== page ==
Tim Kennedy is a man of many talents, and fighting in the octagon is one of them. Now, after nearly two decades competing professionally as a mixed martial artist, the 37-year-old middleweight is retiring from active competition.
Kennedy, a U.S. Army Special Forces soldier, announced his retirement via social media on Jan. 17. The news wasn’t totally unexpected. In December, Kennedy, who boasts an 18-6 record since 2001, lost his first fight in two years, to 25-year-old Kelvin Gastelum at UFC 206.
On Facebook, Kennedy admitted feeling like he’s aged out of the sport.
“I felt tired for the first time ever in a fight,” he wrote. “I’m the guy that once graduated Ranger School — a place that starves you and denies you sleep for over two months — and took a fight six days later in the IFL and won. I’m the guy that is always in shape. And I was for this fight. I worked harder than I ever have before for this fight. But I wasn’t me anymore.”
Kennedy joined the Army in 2004. He spent the next five years juggling his MMA career and his responsibilities as an active-duty Green Beret sniper, a demanding job that kept him on a constant rotation through Iraq and Afghanistan, and at one point earned him a Bronze Star with Valor.
“They’d fly me and my sniper buddy in, and we’d go from firebase to firebase picking off whoever was out there to let them know they had better not be within a certain range,” Kennedy recalled of one of his deployments in an interview with Muscle & Fitness.
In 2009, Kennedy left active duty and transferred to the Texas Army National Guard. He rose to the top of his weight class in 2010, but then he was defeated by Ronaldo “Jacare” Souza in the Strikeforce title fight. After Strikeforce shuttered in 2013, Kennedy began fighting in the UFC, where he earned two fight night bonus awards.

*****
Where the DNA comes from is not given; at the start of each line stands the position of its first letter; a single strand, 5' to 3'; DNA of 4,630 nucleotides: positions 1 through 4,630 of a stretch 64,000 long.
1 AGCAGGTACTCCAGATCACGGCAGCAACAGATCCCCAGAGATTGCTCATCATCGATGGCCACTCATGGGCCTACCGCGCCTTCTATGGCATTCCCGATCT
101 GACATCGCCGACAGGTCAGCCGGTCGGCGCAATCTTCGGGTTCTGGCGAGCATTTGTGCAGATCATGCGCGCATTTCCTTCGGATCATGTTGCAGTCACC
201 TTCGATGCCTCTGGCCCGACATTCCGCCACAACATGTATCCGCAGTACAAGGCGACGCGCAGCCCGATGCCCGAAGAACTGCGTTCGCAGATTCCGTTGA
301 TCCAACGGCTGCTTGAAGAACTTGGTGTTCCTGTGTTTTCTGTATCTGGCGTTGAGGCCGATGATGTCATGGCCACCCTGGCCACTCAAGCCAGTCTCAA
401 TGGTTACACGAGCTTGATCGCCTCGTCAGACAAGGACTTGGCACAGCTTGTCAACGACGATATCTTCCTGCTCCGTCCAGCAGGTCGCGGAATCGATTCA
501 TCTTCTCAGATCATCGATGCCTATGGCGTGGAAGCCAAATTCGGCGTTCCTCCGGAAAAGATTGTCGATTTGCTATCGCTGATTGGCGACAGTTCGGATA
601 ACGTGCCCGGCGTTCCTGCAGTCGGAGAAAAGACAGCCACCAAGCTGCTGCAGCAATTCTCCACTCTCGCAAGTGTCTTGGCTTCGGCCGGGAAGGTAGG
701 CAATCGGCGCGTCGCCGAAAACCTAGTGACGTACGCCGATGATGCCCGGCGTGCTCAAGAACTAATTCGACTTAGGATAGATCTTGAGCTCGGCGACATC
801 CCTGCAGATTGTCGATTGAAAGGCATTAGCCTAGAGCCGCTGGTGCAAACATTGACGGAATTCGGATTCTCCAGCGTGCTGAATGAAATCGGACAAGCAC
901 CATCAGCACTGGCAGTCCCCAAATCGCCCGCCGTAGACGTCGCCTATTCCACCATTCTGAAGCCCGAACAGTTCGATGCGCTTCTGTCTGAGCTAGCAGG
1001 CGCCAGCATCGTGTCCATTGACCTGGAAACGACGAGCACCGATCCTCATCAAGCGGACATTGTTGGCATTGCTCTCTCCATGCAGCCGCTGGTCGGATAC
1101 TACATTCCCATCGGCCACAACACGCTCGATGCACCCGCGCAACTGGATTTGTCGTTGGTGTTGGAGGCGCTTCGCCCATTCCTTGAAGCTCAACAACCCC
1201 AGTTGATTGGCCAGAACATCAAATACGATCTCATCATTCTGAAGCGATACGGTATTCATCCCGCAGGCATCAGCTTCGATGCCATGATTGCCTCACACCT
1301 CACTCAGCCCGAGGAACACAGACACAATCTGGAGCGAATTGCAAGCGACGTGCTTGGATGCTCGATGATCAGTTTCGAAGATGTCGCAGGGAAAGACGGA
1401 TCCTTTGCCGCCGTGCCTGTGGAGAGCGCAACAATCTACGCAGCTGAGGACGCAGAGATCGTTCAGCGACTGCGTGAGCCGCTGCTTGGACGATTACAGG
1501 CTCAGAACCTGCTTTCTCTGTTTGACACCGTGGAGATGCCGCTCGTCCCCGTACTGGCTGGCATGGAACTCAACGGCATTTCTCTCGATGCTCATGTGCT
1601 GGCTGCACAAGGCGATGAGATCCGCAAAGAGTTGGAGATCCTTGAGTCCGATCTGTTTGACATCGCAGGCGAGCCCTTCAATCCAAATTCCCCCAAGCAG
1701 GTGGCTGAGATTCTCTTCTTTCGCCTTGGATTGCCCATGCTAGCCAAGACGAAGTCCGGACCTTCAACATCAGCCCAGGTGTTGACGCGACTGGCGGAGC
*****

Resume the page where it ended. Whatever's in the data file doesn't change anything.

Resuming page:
In his Facebook announcement, Kennedy thanked everyone who had helped him throughout his MMA career, including coaches, friends, families, opponents, and even Gastelum, whom he described as “a really respectful and hard-working young fighter who went out and did all the things I consider myself good at, but did them better.”
He also gave a heartfelt shoutout the military community, writing, “I’ll never be able to explain how much you motivated me and how much I always tried to make you proud…I will keep fighting for you all until the day I die.”
Benjamin Franklin nailed it when he said, "Fatigue is the best pillow." True story, Benny. There's nothing like pushing your body so far past exhaustion that you'd willingly, even longingly, take a nap on a concrete slab.
The Pentagon has identified a Green Beret who was killed on Tuesday by enemy small arms fire in southern Afghanistan as Staff Sgt. Joshua Z. Beale.
Beale was assigned to 1st Battalion, 3rd Special Forces Group (Airborne) at Fort Bragg, North Carolina, according to U.S. Army Special Operations Command. He was killed during combat operations in Tarin Kowt, Uruzgan Province, Afghanistan.
The commandant of the U.S. Coast Guard called the ongoing partial government shutdown "unacceptable" following reports that some Coast Guardsmen are relying on donations from food pantries while their regular paychecks remain on hold.
"We're five-plus weeks into the anxiety and stress of this government lapse and your non-pay," Adm. Karl Schultz said in a video message to service members. "You, as members of the armed forces, should not be expected to shoulder this burden."
The M160 Robotic Mine Flail at Fort Leonard Wood, Missouri. Photo: Maj. Dan Marchik/U.S. Army
The battlefield of the future could feature robot medics delivering life-saving care to casualties in the line of fire. At least, that's what the Army is aiming for — and it's willing to pay millions for help doing it.
Retired U.S. Army Lt. Col. Charles Kettles was awarded the Medal of Honor July 18, 2016, for his actions while serving as a Flight Commander assigned to the 176th Aviation Company (Airmobile) (Light), 14th Combat Aviation Battalion, Americal Division. Then-Maj. Kettles distinguished himself in combat operations near Duc Pho, Republic of Vietnam, on May 15, 1967. (U.S. Army/Spc. Tammy Nooner)
YPSILANTI, MI - When a brigade of U.S. troops was ambushed by the North Vietnamese Army in the Song Tra Cau riverbed on the morning of May 15, 1967, Lt. Charles Kettles volunteered to lead the rescue, and he refused, again and again, to back down when faced with a barrage of gunfire.
His aircraft badly damaged, left spilling fuel, and his gunner was severely injured during the treacherous operation.
But he helicoptered in and out of the battlefield four times, saving the lives of 44 soldiers in a death-defying emergency operation that would become a legendary tale of bravery in the Vietnam War.